The New York Times recently published a timely warning about the potential for ice to fall from NYC buildings and injure pedestrians.
On December 22, New York police closed three blocks of Central Park South to cars and pedestrians as ice fell from towers and crashed to the ground and into the park, The Times reported. The Wednesday before that, a piece of ice fell from a tower under construction in Midtown and struck a 55-year-old man in the face, cutting his mouth and lips.
“Ice can form on pretty much any New York City building, from low-rise tenements to luxury high rises. Railings, rooftops, ledges and even windows provide surface area for drops of cold water to transform into ice,” the newspaper reported. “But the threat is greater today because of a surge in new, angular towers that reach soaring heights and are built from materials like glass and steel that actually promote more ice growth.” Ice also forms more easily on energy efficient buildings because they retain heat that otherwise could melt ice.
“Then, when the sun appears, the surface below the ice heats up, allowing the ice to release” and plummet toward whomever or whatever is below.
It happens all too frequently, and people do get seriously hurt:
- A 24-year-old Flushing woman was struck by a jagged chunk of ice that fell from the roof of the 21-story Pennsylvania Hotel in Manhattan in 1994 and her survival was called “a miracle.”
- A 27-year-old man was struck in the face by a chunk of ice that fell from the Plaza Arcade building on West 48th Street between Fifth and Sixth avenues in 2014 and needed 80 stitches to close the wound.
Falling ice also can cause property damage, as The Times explains in the tale of Coltrane Nadler, who in January 2018 watched “a brown chunk of ice fall from the sky and slam into his parked Chevy Equinox. Windows exploded and the back of the roof crumbled.”
Accountability When Falling Ice Causes Injury and Damage
Spears of falling ice in the City can cause severe injuries to pedestrians.
As Manhattan premises liability lawyer David Resnick can explain more fully, a building’s owner may be held liable for injuries and/or property damage caused by falling ice.
In general, property owners have a responsibility to guests or neighbors to keep their property safe. A property owner can be held liable for compensation to the injured if he or she fails to maintain reasonably safe conditions or adequately warn visitors or passersby of any potential hazards and an injury results. If there is a dangerous condition that the property owner disregarded or failed to fix, the property owner may be liable for your injuries.
The Administrative Code of the City of New York, under §28-301.1, makes property owners legally obligated “at all times” to maintain their properties in a safe condition.
The NYC Department of Buildings regularly reminds property owners of their obligation to take precautionary steps during snow and ice melt conditions, such as in a news release dated December 18, 2019. It says:
During melting snow and ice conditions, the Department is reminding all builders, contractors, and property owners to secure their properties from hazardous conditions. Falling icicles and snow masses from buildings can be dangerous in a dense city such as New York, and can injure pedestrians, damage vehicles, and disrupt transportation if streets must be closed for safety reasons.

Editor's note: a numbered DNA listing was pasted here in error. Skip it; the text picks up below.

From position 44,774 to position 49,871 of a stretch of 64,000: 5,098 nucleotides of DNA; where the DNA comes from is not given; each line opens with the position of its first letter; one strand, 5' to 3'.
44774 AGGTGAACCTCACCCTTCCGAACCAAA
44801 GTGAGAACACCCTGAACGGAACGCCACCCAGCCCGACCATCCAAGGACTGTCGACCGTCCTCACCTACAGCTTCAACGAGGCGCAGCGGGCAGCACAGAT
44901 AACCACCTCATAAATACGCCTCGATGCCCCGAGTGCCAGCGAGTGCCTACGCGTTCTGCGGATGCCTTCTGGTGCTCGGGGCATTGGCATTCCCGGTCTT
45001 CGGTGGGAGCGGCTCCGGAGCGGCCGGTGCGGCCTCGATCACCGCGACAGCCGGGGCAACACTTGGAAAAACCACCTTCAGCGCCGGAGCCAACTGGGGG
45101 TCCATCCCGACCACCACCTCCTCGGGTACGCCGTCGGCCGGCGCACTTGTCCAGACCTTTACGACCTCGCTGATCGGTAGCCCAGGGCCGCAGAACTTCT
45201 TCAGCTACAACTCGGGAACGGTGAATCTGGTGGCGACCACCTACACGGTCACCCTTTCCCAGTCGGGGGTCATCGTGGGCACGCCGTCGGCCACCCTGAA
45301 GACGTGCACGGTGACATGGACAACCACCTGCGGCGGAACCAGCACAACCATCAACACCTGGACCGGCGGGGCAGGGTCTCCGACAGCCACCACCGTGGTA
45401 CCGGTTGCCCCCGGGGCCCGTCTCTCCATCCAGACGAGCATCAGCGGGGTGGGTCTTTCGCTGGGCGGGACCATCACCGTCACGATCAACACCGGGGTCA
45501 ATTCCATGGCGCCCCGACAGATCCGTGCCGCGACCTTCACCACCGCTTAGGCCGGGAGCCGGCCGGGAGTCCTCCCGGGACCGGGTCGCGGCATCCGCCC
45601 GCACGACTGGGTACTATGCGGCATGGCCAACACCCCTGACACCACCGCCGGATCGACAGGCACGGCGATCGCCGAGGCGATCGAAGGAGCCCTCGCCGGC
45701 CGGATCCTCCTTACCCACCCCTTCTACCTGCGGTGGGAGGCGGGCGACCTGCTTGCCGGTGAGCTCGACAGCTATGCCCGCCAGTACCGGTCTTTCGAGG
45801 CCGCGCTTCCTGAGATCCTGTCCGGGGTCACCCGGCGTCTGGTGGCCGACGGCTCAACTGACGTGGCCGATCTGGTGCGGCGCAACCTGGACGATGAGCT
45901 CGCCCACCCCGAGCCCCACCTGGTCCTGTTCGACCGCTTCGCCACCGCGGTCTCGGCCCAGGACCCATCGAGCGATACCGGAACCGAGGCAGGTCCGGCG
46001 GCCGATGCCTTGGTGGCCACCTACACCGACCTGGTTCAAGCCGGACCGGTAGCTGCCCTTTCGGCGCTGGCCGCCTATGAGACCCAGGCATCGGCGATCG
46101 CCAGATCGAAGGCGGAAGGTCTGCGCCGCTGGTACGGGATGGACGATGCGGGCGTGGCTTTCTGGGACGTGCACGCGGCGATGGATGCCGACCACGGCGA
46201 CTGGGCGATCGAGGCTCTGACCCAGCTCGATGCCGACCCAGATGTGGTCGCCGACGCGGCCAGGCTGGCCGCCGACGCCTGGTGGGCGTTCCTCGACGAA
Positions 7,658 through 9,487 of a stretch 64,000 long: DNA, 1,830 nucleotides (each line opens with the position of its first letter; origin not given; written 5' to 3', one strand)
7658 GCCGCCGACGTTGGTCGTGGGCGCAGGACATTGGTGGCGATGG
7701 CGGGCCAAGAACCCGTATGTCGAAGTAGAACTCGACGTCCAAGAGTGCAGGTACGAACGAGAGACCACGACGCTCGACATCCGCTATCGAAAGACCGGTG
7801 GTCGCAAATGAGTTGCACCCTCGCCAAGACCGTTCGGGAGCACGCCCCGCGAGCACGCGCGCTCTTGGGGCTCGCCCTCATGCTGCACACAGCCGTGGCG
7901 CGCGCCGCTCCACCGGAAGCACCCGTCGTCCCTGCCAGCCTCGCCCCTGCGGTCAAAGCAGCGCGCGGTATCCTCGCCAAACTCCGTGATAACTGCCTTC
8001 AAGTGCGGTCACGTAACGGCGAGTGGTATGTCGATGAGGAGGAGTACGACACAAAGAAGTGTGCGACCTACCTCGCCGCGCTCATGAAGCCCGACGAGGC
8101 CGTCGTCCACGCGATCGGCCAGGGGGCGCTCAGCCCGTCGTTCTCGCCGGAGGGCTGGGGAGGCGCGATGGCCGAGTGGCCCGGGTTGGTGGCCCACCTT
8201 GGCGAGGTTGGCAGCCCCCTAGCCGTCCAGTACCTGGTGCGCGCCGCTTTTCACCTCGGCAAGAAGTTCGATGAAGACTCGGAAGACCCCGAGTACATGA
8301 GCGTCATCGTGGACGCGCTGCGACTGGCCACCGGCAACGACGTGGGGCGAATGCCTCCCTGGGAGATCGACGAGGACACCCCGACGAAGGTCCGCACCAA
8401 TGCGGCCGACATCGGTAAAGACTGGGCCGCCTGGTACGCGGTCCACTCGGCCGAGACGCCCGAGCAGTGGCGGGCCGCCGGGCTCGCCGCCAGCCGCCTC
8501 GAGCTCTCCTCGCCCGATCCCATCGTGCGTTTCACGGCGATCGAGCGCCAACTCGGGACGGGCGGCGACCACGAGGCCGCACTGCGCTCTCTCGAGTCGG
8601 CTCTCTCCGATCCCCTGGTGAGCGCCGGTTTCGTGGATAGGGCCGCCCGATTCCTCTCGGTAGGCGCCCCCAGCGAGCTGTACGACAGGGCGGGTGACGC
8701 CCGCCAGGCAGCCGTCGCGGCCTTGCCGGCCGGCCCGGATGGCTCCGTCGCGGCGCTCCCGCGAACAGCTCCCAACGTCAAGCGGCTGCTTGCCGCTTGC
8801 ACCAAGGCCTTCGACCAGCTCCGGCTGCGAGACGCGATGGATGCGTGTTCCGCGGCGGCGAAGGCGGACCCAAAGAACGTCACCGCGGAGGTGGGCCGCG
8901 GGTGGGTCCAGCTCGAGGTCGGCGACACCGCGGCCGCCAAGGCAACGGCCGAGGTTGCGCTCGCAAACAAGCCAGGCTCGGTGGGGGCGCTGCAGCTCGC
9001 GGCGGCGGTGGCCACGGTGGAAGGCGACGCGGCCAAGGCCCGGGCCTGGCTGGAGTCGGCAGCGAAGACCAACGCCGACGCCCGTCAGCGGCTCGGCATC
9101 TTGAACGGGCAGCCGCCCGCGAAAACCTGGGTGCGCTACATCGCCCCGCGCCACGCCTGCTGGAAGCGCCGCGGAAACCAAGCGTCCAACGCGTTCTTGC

If sites are not safely secured, the Department will take enforcement action with the issuance of violations if necessary.
The Department suggests consulting a professional to advise how to secure construction sites and buildings if necessary.
The City’s instructions also advise that building owners should take all precautionary measures, including:
- “Secure and clear roofs, awnings, umbrellas and overhangs of melting snow and ice.
- “Remove ice and snow from tree limbs and other structures.
- “Ensure gutters are clear of debris to allow drainage.”
Furthermore, if ice develops and poses a hazard to the public, building owners should take precautions to protect the surrounding area.
The point is that NYC property owners’ obligations and the steps they should take to meet them to prevent injuries from falling ice are clear.
New Yorkers should phone 911 in emergency conditions or 311, the City’s helpline, to report an impending danger.
Contact a NYC Premises Liability Lawyer
If you have been injured by falling ice, talk to a knowledgeable Manhattan injury lawyer at David Resnick & Associates about whether you have a valid injury claim.
A premises liability lawsuit seeking damages from a property owner after an injury caused by falling ice or anything else that fell from a building would have to prove three points:
- The property owner was “negligent,” which means that the property owner breached the legal duty owed to the injured individual.
- There is causation, meaning that the property owner’s specific failure to act caused the injuries.
- The injuries caused substantial compensable damages, or losses that can be made better with compensation to the injured.
Such a claim typically seeks compensation for all medical expenses, lost income and possibly property damage, as well as compensation for pain and suffering, loss of enjoyment of life, and inconvenience.
The experienced premises liability lawyers of David Resnick & Associates in New York City can move promptly to investigate the circumstances of your injury and work to establish a link between the harm you have suffered and the negligent conditions that caused them.
Contact our firm to talk directly to attorney David Resnick, an experienced New York premises liability lawyer, about your situation. If we can be of help, we will handle your claim on a contingency fee basis. Contact us for a free initial legal consultation today. We do not charge a fee unless we win compensation for you.